Rendering courtesy of KCM Group

SOHO has also expressed concerns about this part of the makeover, saying it would disrupt the park’s natural landscape.

The team pushing the overhaul has emphasized improvements in the area and that it would contribute to their overarching goal: reclaiming land now crawling with cars.

What It’ll Take to Make it Happen

Despite the objections, the plan to remake Balboa Park’s central mesa is part of the city’s official development plan for the park – and now it’s also got support from the mayor and many park leaders.

That means it’ll likely move forward as long as cash for it comes in and a new financing plan is approved by the City Council.

SOHO Executive Director Bruce Coons, whose group’s lawsuit put the project on hold for years, pledged to watch the matter closely.

Meanwhile, City Attorney Jan Goldsmith has said he believes the court’s more recent blessing of the project should shield it from legal hold-ups.

The city plans to consult experts to come up with a new cost estimate for the project, initially thought to be about $45 million.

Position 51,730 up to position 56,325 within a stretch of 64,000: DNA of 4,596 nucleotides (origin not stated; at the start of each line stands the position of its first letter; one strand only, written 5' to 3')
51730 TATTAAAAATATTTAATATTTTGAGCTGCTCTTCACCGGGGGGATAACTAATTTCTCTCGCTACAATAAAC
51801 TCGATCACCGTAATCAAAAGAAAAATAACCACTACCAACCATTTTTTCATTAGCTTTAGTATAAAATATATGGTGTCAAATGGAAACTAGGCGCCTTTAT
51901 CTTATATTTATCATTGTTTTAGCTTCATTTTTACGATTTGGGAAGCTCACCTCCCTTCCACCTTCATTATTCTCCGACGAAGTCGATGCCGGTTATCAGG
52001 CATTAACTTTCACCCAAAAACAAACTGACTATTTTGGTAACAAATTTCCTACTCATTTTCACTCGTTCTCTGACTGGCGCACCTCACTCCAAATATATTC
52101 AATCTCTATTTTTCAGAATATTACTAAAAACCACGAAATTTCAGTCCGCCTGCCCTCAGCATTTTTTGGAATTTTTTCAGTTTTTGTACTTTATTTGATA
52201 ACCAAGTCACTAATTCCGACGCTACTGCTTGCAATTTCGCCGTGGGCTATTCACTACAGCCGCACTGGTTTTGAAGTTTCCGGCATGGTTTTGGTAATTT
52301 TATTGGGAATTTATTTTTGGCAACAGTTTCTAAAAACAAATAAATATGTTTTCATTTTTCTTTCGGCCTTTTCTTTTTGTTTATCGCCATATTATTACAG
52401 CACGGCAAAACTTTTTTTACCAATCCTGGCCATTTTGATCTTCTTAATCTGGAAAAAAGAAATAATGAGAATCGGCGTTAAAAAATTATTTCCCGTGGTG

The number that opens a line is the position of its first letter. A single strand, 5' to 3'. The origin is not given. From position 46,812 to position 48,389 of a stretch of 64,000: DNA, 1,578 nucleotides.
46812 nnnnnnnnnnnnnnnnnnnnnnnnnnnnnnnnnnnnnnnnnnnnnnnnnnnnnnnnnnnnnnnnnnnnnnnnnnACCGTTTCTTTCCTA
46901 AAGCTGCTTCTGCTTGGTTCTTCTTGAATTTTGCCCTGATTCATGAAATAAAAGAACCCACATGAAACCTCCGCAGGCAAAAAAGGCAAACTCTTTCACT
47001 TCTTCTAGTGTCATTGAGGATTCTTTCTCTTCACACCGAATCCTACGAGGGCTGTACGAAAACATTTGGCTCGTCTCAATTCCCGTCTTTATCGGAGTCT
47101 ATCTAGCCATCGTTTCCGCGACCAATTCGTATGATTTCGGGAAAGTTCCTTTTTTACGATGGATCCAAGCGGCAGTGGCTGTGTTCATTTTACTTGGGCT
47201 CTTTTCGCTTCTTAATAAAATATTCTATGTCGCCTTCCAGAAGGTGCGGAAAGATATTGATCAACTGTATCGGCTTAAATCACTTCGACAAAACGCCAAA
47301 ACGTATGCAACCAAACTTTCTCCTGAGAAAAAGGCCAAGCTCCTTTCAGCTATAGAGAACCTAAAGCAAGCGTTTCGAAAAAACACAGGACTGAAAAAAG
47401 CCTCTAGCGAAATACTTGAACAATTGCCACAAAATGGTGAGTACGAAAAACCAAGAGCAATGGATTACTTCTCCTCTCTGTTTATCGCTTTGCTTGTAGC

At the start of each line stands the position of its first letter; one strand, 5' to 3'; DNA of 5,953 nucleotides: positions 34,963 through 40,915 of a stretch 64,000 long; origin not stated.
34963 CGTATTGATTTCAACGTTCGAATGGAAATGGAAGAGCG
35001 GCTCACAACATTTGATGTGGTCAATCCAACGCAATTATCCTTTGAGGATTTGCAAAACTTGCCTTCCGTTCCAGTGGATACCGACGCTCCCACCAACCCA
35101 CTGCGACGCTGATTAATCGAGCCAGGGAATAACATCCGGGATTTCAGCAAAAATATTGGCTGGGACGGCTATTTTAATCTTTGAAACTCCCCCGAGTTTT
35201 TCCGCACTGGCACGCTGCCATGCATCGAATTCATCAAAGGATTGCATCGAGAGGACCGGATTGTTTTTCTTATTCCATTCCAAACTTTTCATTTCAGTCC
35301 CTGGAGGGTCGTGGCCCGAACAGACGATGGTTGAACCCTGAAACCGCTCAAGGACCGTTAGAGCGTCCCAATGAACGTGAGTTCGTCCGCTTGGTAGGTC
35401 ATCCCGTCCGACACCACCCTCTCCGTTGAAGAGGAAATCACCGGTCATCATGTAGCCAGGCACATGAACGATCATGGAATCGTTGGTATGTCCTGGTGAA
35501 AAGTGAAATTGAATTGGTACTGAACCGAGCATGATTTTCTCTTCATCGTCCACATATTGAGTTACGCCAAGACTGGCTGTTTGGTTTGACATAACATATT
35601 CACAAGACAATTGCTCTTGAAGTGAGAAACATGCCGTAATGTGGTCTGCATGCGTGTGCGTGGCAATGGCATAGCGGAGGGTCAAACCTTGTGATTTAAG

Faulconer has said staffers will also be revisiting the financing scheme for the project.

The mayor said paid parking in the new garage, also a controversial element of the project, will remain part of the funding mix. The city had planned to use parking revenue to cover the cost of a $14 million bond to bankroll garage construction, the piece of the project that the city was supposed to cover.

The city could seek other city-controlled funding sources depending on how much project costs have increased since 2012.

Private donors were originally supposed to foot the rest of the bill.  Jacobs said he’s already dropped about $11 million on the project and expects others will write the additional checks.

Jacobs and a contingent of Balboa Park institutions will be leading fundraising efforts once they get a new cost estimate for the project. Jacobs has repeatedly expressed confidence that the money will materialize.

Disclosure: Irwin Jacobs is a major donor to Voice of San Diego.

    This article relates to: Balboa Park, Must Reads, Nonprofits/Community

    Written by Lisa Halverstadt

    Lisa writes about San Diego city and county governments. She welcomes story tips and questions. Contact her directly at or 619.325.0528.

    Steven Lord
    Steven Lord